7 Top Tips for Building Rapport In The Sales Process

Rapport in the sales process is essential. Even if your offering, pricing and target market are all on-point, without the ‘likeability’ factor, your success in sales is under some serious pressure. But all is not lost. With these seven steps, you can build rapport like a pro and move your sales process along at great speed.

1. Be genuine. Be the best version of yourself that you can be, although don’t try to be anything you are not. Don’t look to create a new persona or adopt a “sales-like” tone. Relax, smile (authentically!), and go in to any sales situation with a positive attitude. Good things will follow. As Oscar Wilde said, “Be yourself; everyone else is already taken.”

2. Be warm and friendly. Chilly people get chilly reactions from other people. Approach rapport building with the intent to be warm and friendly. Smile, give a firm handshake, make eye contact, and engage. If you’re on the phone, being warm and friendly is even more important as you miss those non-verbal cues. Be clear, concise and ask questions, to ensure you convey the message that you want to know all about your prospect.

3. Show interest. No surprise to anyone, people are self-focused. This is quite helpful to those of us in selling because we need to learn about our prospects before we can provide the best solutions. People want to feel like they have an opening to share what they’re thinking, including their desires, fears, and problems. The more genuinely interested you appear the more relaxed and willing to share they’re likely to be.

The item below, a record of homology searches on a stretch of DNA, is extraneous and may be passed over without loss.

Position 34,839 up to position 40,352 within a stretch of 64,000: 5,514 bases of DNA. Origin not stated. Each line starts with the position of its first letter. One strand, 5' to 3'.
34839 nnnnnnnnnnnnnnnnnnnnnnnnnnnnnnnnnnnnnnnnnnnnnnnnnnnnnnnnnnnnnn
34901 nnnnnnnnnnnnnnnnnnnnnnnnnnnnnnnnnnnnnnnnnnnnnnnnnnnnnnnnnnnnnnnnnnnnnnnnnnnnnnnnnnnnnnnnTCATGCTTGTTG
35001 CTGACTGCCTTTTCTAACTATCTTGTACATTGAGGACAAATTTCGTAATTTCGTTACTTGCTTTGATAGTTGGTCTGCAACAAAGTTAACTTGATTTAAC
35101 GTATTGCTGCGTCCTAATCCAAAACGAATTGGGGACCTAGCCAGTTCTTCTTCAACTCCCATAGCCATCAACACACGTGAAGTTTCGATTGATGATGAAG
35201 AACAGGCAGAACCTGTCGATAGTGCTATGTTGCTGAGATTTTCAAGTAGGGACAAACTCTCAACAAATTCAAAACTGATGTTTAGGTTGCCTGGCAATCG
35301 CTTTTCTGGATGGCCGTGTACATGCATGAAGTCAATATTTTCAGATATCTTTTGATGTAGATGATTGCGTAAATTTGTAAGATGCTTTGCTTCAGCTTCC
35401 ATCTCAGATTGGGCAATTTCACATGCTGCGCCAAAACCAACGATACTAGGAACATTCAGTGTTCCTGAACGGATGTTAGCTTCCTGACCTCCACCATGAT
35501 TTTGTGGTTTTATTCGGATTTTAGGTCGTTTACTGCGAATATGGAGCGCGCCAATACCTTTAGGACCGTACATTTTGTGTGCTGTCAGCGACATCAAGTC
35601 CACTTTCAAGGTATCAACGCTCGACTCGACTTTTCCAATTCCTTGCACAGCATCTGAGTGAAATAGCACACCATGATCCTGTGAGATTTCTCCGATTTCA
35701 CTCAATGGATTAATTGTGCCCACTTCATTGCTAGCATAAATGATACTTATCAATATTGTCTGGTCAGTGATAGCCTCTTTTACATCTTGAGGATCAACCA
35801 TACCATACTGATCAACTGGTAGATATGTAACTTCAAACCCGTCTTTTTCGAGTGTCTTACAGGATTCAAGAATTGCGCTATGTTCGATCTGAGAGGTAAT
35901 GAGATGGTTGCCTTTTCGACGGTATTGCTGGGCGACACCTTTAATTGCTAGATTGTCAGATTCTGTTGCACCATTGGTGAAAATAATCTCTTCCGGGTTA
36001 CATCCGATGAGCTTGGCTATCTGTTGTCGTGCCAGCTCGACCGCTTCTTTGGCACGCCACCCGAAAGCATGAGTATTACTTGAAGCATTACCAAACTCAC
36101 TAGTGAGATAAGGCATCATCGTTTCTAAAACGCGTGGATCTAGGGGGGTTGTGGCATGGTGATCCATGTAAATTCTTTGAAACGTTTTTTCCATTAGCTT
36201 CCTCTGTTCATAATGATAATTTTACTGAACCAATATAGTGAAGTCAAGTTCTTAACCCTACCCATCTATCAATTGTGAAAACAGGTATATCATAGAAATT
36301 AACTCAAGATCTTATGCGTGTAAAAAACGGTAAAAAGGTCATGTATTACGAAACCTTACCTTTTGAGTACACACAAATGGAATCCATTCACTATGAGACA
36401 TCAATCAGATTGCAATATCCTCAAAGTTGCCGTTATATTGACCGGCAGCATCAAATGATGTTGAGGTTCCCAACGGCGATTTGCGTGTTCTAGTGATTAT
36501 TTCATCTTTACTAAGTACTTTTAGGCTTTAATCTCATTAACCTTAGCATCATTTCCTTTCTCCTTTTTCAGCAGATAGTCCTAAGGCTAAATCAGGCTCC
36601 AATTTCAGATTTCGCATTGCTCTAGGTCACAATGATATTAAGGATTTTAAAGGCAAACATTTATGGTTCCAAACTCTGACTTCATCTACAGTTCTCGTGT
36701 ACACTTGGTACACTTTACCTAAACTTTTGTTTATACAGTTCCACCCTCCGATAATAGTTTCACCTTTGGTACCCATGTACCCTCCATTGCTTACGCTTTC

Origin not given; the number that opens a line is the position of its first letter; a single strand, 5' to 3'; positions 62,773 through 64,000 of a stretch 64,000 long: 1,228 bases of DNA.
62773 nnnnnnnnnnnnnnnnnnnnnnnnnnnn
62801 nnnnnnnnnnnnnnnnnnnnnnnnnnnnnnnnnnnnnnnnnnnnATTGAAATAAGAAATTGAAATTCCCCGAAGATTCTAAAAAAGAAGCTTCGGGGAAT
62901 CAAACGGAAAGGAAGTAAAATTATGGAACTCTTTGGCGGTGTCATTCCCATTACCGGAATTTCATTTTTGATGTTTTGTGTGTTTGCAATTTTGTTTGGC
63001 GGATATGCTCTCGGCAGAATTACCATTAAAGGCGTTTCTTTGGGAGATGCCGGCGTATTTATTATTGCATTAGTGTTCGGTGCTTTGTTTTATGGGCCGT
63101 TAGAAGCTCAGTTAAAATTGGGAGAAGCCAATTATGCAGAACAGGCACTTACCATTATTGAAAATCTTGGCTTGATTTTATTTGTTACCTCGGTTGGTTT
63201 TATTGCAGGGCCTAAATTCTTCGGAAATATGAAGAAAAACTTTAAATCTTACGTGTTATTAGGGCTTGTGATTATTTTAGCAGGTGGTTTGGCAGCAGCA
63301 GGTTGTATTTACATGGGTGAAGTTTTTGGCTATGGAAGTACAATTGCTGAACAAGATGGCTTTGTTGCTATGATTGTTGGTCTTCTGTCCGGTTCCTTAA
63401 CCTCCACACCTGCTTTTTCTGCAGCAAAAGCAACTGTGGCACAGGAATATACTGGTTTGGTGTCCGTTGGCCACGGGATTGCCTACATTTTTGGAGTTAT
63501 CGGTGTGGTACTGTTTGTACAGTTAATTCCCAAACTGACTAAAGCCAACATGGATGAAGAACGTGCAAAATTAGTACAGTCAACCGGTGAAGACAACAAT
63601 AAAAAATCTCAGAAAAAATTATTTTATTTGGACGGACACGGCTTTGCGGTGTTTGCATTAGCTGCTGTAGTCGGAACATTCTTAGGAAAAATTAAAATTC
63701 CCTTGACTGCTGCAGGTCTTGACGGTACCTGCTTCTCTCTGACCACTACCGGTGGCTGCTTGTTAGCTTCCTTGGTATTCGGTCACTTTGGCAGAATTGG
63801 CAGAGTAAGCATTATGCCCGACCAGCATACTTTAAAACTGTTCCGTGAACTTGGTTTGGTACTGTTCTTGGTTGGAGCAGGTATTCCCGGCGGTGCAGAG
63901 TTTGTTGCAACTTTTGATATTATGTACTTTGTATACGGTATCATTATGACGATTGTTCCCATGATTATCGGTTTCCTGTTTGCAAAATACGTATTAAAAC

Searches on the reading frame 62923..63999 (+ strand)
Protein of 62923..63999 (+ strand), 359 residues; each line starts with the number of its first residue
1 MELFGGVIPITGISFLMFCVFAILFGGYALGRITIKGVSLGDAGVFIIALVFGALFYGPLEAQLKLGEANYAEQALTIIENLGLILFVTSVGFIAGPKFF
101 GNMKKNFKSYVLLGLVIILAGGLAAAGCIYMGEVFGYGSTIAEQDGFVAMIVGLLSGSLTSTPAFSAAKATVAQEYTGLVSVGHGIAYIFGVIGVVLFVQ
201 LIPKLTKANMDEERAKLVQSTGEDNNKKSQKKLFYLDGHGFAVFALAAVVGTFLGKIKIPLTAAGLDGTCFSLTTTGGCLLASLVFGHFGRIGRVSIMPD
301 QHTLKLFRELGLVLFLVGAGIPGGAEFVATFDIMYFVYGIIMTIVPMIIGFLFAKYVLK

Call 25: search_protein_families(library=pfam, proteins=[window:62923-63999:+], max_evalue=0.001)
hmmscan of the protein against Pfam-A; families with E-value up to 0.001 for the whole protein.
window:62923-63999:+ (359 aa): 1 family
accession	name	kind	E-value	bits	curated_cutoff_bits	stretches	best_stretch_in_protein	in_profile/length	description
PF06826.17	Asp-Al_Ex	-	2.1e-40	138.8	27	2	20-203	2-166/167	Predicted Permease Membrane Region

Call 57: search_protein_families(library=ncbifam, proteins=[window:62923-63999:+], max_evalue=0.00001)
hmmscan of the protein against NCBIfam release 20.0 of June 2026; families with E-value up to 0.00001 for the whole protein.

4. Be a peer. Most of us know someone who wanted to be liked, so they “tried hard,” but it didn’t work. In trying to be liked, you can appear needy. You cannot force rapport. Show interest, but don’t act subservient, overly friendly, or too pushy or you will only turn the other person off.

5. Give genuine compliments. Sycophants get nowhere, but genuine compliments are endearing. If you like the office, someone’s web site, or are impressed with their book, say so. If your prospect had a recent accomplishment, relay your authentic congratulations. This can go a long way towards building rapport and they’ll appreciate it.

6. Calibrate the rapport to “just right.” New salespeople can be overly sensitive to their prospects time. They often think, “I have an hour for this meeting and she’s a CEO of a mid-size company. I need to use the whole time to get my points across. No time for chitchat.” So, the seller dives right in with no ice breaking conversation. I don’t see that ending well.

Others can spend too much time chatting, and the prospect might get antsy to get down to business. Do your best to read the other person and find the right amount of rapport-focused conversation.

7. Read the culture. Always be yourself but, at the same time, you should adjust your approach to the other person and company. Don’t change who you are to fit the culture but be aware of how the culture works and how your actions could be viewed.

For example, if they’re a suit and tie kind of organisation, then it’s best you wear a sharp suit yourself. If they are a more relaxed business, then you can afford to be a little less formal, but still maintaining your own company’s values.